“Life should not be a journey to the grave with the intention of arriving safely in a pretty and well preserved body, but rather to skid in broadside in a cloud of smoke, thoroughly used up, totally worn out, and loudly proclaiming «Wow! What a Ride!”
― Hunter S. Thompson, The Proud Highway: Saga of a Desperate Southern Gentleman, 1955-1967

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Langston Hughes
“Life is for the living.
Death is for the dead.
Let life be like music.
And death a note unsaid.”
― Langston Hughes, The Collected Poems

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J.K. Rowling
“You’ll stay with me?’
Until the very end,’ said James.”
― J. K. Rowling, Harry Potter and the Deathly Hallows

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François Rabelais
“I go to seek a Great Perhaps.”
― François Rabelais

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Sarah Dessen
“That was the thing. You never got used to it, the idea of someone being gone. Just when you think it’s reconciled, accepted, someone points it out to you, and it just hits you all over again, that shocking.”
― Sarah Dessen, The Truth About Forever

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Jodi Picoult
“If you gave someone your heart and they died, did they take it with them? Did you spend the rest of forever with a hole inside you that couldn’t be filled?”
― Jodi Picoult, Nineteen Minutes

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J.K. Rowling
“Things we lose have a way of coming back to us in the end, if not always in the way we expect.”
― JK Rowling, Harry Potter and the Order of the Phoenix

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Hunter S. Thompson
“We are all alone, born alone, die alone, and—in spite of True Romance magazines—we shall all someday look back on our lives and see that, in spite of our company, we were alone the whole way. I do not say lonely—at least, not all the time—but essentially, and finally, alone. This is what makes your self-respect so important, and I don’t see how you can respect yourself if you must look in the hearts and minds of others for your happiness.”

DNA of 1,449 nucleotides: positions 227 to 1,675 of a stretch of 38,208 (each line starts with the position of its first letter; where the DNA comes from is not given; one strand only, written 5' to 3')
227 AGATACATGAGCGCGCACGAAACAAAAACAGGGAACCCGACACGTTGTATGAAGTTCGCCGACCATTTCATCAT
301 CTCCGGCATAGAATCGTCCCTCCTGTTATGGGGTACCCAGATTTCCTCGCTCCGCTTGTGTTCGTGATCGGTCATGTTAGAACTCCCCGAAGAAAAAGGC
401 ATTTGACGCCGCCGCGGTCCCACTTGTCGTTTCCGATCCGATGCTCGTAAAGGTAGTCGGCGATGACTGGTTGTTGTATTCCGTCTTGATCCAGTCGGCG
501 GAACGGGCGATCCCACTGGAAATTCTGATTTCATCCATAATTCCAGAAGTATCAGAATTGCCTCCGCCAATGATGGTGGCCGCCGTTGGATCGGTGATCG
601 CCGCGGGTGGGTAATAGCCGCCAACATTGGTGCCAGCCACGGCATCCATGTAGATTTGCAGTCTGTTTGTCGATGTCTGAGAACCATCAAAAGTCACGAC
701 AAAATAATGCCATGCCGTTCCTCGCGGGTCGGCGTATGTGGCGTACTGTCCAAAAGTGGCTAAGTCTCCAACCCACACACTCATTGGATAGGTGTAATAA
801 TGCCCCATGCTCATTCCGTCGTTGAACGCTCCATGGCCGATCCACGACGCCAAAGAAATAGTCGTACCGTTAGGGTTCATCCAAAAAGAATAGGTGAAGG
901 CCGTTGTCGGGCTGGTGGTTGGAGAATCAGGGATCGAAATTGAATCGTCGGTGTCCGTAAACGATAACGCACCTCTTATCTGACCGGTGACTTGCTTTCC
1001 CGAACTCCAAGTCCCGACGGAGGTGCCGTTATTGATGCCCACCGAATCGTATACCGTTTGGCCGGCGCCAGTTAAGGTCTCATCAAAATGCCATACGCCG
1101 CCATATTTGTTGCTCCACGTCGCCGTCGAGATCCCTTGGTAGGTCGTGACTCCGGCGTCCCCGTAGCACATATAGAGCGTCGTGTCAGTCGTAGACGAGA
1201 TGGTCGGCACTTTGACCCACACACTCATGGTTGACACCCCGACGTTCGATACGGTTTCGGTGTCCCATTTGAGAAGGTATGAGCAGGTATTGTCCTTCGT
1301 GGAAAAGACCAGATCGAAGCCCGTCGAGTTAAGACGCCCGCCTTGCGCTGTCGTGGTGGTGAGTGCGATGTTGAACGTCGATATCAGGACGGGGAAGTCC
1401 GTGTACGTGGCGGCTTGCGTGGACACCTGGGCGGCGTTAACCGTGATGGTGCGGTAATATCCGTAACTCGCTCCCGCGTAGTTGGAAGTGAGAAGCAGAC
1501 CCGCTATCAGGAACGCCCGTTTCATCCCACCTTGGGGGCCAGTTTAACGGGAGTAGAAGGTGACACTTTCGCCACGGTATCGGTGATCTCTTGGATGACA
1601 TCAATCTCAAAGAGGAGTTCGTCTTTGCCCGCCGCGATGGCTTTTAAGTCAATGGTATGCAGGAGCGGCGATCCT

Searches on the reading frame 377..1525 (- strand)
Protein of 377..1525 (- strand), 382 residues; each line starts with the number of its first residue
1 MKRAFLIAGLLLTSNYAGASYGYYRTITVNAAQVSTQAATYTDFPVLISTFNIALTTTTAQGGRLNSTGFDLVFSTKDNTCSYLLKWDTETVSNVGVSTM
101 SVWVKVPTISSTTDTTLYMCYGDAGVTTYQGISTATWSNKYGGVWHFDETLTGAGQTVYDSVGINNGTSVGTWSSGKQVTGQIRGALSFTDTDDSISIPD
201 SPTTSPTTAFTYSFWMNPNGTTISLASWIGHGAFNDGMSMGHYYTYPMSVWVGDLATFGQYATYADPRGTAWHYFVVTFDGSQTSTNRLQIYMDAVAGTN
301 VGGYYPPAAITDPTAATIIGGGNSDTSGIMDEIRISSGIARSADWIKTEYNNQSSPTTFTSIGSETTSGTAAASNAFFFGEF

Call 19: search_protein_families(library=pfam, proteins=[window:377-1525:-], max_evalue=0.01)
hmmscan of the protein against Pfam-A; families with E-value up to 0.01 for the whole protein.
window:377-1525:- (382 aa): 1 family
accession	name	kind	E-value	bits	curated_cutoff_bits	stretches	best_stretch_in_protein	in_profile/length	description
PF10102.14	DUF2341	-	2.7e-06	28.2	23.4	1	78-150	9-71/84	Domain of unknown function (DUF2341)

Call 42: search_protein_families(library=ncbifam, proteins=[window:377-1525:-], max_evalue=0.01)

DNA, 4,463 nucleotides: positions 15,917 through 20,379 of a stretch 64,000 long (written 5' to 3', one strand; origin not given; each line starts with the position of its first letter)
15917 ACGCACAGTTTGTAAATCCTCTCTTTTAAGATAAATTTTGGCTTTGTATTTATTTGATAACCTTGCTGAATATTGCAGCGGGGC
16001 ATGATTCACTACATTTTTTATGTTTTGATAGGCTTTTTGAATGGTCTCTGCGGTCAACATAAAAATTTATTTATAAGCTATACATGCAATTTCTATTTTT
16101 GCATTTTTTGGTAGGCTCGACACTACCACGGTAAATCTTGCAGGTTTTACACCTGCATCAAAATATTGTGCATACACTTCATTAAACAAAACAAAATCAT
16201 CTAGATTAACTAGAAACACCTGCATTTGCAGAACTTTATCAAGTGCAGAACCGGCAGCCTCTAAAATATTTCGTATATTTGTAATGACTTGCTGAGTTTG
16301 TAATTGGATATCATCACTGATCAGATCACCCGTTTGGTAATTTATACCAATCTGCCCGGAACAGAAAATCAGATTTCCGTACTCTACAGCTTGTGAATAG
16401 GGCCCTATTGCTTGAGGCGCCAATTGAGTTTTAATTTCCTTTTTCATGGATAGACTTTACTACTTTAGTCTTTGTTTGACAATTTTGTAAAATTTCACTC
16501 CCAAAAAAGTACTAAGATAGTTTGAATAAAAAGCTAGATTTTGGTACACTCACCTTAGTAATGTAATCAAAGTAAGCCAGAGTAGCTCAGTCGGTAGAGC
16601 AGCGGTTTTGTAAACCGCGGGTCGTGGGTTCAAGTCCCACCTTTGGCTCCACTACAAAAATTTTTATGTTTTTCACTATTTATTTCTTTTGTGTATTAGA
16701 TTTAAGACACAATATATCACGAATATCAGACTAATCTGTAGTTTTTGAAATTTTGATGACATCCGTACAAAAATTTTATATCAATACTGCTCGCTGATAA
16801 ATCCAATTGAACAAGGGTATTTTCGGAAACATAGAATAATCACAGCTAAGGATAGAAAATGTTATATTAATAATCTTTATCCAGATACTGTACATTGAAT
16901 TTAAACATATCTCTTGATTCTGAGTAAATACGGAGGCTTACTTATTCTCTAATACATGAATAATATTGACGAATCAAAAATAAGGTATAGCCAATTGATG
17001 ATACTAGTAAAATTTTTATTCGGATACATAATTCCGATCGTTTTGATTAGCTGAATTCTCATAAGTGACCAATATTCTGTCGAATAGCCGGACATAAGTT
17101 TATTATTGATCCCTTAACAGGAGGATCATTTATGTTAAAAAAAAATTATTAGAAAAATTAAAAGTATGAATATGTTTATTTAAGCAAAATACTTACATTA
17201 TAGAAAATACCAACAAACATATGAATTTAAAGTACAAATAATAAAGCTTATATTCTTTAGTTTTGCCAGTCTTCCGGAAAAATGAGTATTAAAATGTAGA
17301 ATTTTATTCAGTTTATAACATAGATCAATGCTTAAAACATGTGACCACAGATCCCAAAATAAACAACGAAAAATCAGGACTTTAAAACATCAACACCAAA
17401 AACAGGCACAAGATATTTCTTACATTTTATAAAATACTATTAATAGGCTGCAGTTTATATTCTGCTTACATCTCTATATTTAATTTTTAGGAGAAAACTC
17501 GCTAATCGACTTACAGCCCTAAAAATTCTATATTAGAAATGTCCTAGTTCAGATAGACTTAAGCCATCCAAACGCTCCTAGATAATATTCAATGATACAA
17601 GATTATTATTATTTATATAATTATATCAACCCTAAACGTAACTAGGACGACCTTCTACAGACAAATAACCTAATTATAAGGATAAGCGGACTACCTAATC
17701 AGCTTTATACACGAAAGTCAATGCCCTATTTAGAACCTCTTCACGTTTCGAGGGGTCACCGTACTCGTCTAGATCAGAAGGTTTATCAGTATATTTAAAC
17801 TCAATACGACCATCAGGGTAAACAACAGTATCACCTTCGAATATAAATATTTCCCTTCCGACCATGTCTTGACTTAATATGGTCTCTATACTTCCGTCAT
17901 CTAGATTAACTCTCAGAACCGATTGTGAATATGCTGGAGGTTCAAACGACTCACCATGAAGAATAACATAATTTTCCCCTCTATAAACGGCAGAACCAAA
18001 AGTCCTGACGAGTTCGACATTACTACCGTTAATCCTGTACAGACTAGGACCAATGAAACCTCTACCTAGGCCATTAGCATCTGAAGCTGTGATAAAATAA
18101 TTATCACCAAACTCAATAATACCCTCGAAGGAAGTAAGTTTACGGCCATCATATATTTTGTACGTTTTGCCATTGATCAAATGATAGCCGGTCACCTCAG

― Hunter S. Thompson, The Proud Highway: Saga of a Desperate Southern Gentleman, 1955-1967
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Markus Zusak
“Even death has a heart.”
― Markus Zusak, The Book Thief

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Rick Riordan
“Don’t feel bad, I’m usually about to die.”
― Rick Riordan, The Battle of the Labyrinth

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William Shakespeare
“To be, or not to be: that is the question:
Whether ‘tis nobler in the mind to suffer
The slings and arrows of outrageous fortune,
Or to take arms against a sea of troubles,
And by opposing end them? To die: to sleep;
No more; and by a sleep to say we end
The heart-ache and the thousand natural shocks
That flesh is heir to, ‘tis a consummation
Devoutly to be wish’d. To die, to sleep;
To sleep: perchance to dream: ay, there’s the rub;
For in that sleep of death what dreams may come
When we have shuffled off this mortal coil,
Must give us pause: there’s the respect
That makes calamity of so long life;
For who would bear the whips and scorns of time,
The oppressor’s wrong, the proud man’s contumely,
The pangs of despised love, the law’s delay,
The insolence of office and the spurns
That patient merit of the unworthy takes,
When he himself might his quietus make
With a bare bodkin? who would fardels bear,
To grunt and sweat under a weary life,
But that the dread of something after death,
The undiscover’d country from whose bourn
No traveller returns, puzzles the will
And makes us rather bear those ills we have
Than fly to others that we know not of?
Thus conscience does make cowards of us all;
And thus the native hue of resolution
Is sicklied o’er with the pale cast of thought,
And enterprises of great pith and moment
With this regard their currents turn awry,
And lose the name of action.–Soft you now!
The fair Ophelia! Nymph, in thy orisons
Be all my sins remember’d!”
― William Shakespeare, Hamlet